Reflection on Final Drafts

I added sound to each of the buttons along the way but I cant seem to get a file working with sound.

Luas

This is still the one I’m most proud of…maybe because it caused me the least stress! There are a few things that I think makes it work. First of all the movement is basic, it’s a button, not a film so I think it’s important that it’s not used as a platform to show my skill and end up as a massive file as a consequence. If this was a live project, that would be a real concern that I would have to take into account. Secondly it’s the design – DeStijl is what it is and is fantastically structured. It lends itself perfectly to this application.

Dublin Bus

Im not sure I can like this one, it drove me mad! However, I do think it’s a far better button than any of the rest of the versions are. I don’t think I would have strayed from the idea of given more time, I would have maybe pushed it further. What makes it fall down for me is the typography. Although they all link together by starting off as black type, Dublin Bus is a bit weak at the start. This is the first impression a user would get so I feel it should be stronger. I think it makes up for it on the rollover when it explodes into the fantastic pop art burst.

Dart

This is the surprise success for me. Out of the three of them I had the least amount of time left and the most amount of panic. It’s so far away from that awful first draft that I cant help but be delighted it came so far. It’s the colour and the build up to what is iconic that works for me. I’m not entirely happy – and I’m not sure how happy the Luas marketing department would be – about the paint covering the name of the company. I think I would look at that a bit more given more time. Or maybe they wouldn’t care and it’s just perfect?!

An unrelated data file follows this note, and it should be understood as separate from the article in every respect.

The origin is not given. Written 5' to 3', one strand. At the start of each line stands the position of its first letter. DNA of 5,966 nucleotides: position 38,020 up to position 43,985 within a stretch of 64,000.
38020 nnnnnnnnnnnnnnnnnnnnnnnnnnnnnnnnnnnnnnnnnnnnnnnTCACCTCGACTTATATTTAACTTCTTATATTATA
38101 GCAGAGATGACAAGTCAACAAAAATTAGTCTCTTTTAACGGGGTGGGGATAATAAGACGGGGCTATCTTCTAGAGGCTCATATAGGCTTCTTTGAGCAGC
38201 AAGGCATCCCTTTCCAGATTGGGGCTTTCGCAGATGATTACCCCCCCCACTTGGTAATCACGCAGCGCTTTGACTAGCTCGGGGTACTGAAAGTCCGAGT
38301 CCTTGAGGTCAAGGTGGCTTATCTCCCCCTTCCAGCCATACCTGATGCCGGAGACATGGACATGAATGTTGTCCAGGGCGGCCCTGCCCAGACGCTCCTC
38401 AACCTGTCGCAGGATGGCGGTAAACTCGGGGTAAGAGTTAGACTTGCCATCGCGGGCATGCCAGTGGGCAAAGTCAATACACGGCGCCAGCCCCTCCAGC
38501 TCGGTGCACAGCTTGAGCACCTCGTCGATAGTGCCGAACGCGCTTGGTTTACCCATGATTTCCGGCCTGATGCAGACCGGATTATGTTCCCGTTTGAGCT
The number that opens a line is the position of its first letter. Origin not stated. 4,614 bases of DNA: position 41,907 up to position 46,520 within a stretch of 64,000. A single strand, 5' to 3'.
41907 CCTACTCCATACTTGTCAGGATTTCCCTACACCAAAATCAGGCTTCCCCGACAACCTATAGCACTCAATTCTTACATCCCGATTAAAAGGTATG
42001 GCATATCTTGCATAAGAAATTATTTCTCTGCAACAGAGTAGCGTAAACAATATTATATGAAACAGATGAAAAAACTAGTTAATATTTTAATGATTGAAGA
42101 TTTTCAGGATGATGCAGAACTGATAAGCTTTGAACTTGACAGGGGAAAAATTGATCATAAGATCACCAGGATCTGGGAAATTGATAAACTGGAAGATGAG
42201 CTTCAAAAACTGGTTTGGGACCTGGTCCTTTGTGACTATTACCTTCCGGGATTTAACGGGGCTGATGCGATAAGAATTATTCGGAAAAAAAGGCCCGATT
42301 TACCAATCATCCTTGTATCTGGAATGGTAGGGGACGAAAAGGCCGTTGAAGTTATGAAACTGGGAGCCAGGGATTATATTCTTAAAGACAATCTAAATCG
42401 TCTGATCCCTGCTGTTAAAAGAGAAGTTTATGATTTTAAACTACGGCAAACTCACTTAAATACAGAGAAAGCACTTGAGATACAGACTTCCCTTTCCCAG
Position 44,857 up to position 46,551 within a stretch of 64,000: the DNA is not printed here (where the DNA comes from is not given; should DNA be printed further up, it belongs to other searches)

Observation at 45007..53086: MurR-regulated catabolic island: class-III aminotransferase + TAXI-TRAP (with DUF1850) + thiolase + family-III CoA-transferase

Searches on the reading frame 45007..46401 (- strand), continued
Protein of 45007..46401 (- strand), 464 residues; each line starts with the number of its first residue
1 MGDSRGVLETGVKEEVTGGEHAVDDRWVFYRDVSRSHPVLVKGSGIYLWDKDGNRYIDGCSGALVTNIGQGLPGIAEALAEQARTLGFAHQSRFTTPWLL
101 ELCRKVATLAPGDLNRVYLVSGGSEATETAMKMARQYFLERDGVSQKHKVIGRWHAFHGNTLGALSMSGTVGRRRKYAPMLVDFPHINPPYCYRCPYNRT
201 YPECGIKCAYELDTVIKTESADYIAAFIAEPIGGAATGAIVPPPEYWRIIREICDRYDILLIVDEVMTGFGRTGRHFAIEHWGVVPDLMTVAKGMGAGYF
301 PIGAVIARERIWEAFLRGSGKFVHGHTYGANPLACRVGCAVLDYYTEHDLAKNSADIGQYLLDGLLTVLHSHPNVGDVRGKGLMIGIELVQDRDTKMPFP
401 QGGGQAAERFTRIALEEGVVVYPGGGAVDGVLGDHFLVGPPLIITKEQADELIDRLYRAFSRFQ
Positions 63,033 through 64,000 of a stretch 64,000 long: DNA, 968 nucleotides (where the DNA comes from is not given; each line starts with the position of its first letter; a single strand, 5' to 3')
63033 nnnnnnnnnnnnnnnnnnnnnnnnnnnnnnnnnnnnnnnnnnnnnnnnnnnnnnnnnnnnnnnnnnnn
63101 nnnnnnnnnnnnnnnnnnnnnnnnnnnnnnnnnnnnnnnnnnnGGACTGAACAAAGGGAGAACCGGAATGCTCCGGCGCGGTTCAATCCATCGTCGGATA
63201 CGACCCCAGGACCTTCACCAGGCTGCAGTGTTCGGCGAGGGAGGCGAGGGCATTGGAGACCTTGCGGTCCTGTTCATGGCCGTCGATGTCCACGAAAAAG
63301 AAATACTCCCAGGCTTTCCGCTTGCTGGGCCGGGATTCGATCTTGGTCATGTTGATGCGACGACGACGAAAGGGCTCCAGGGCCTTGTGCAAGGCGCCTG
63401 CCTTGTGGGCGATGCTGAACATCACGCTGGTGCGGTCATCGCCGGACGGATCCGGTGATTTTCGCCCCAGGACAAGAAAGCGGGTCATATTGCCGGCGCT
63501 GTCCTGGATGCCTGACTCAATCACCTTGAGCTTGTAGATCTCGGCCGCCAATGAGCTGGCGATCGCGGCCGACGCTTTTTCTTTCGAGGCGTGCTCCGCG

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Dart – Final Draft

Jackson Pollock, even if you’ve never seen his work before it would probably look vaguely familiar or even just a bit arty. I could also think of a movement for it very easily but what attracted me most ot the idea was the colour. The first two went from basic black text to bold and colourful. I thought that this idea could stand up to that and fit along beside them.

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Back to the Dart

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I had a fleeting idea for the Dart at this stage but it didnt last long. I really love the Impressionists but I think had I pursued this idea I would have ended up back in panic mode – how would I animate this? Dripping paint down the logo could look a bit to horror-show for public transport! It could make a nice poster with a bit of work and copy?

The next stop was my previous Banksy idea. I liked how it fit in with the idea of the festival but that’s not even real! I would have loved to have the logo spray painted on a surface on rollover but I certainly did not have the skills for that and with a week to the new deadline, I didn’t have time to learn them (AKA: There were no direct tutorials online). I thought about placing the girl from the image below beside the logo and on rollover have the balloon float up and off screen. Not a bad idea but I wanted a bit more, I thought I could shelf it if the next idea didn’t work out.

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Dublin Bus – Final Draft

The deadline was extended in between all this but I was still cutting it pretty close for time. I needed a fresh approach but there was something in the Lichtenstein ones that I didnt want to abandon. I decided maybe Pop Art might give me a bit more scope. And it did! I managed to reign in the idea and give it a bit more form and structure as an idea and as a button.

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Trial and Error

This is the first of the Lichtenstein inspired Dublin Bus logos. I was kinda happy with it but after a chat with Owen, I realised that although it worked for the theme, it wasnt really working as a button. I had a feeling the small text might be a problem at smaller sizes – such as 16px! I liked the spinning symbol, supposedly representing the wheel of the bus. Owen was not sold, no matter how politely he let me know, it was still clear. I do admit it was a bit cheesey but what’s wrong with that??

A Bit of Lichtenstein Inspiration

There are several elements of Lichtenstein paintings that are immediately recognisable, even outside his Pop Art genre. The heavy black lines, the dots and the bold primary colours are what I should aim to incorporate into my design. I think I did that in the end and captured his paintings. Whether that worked or not is for another post.

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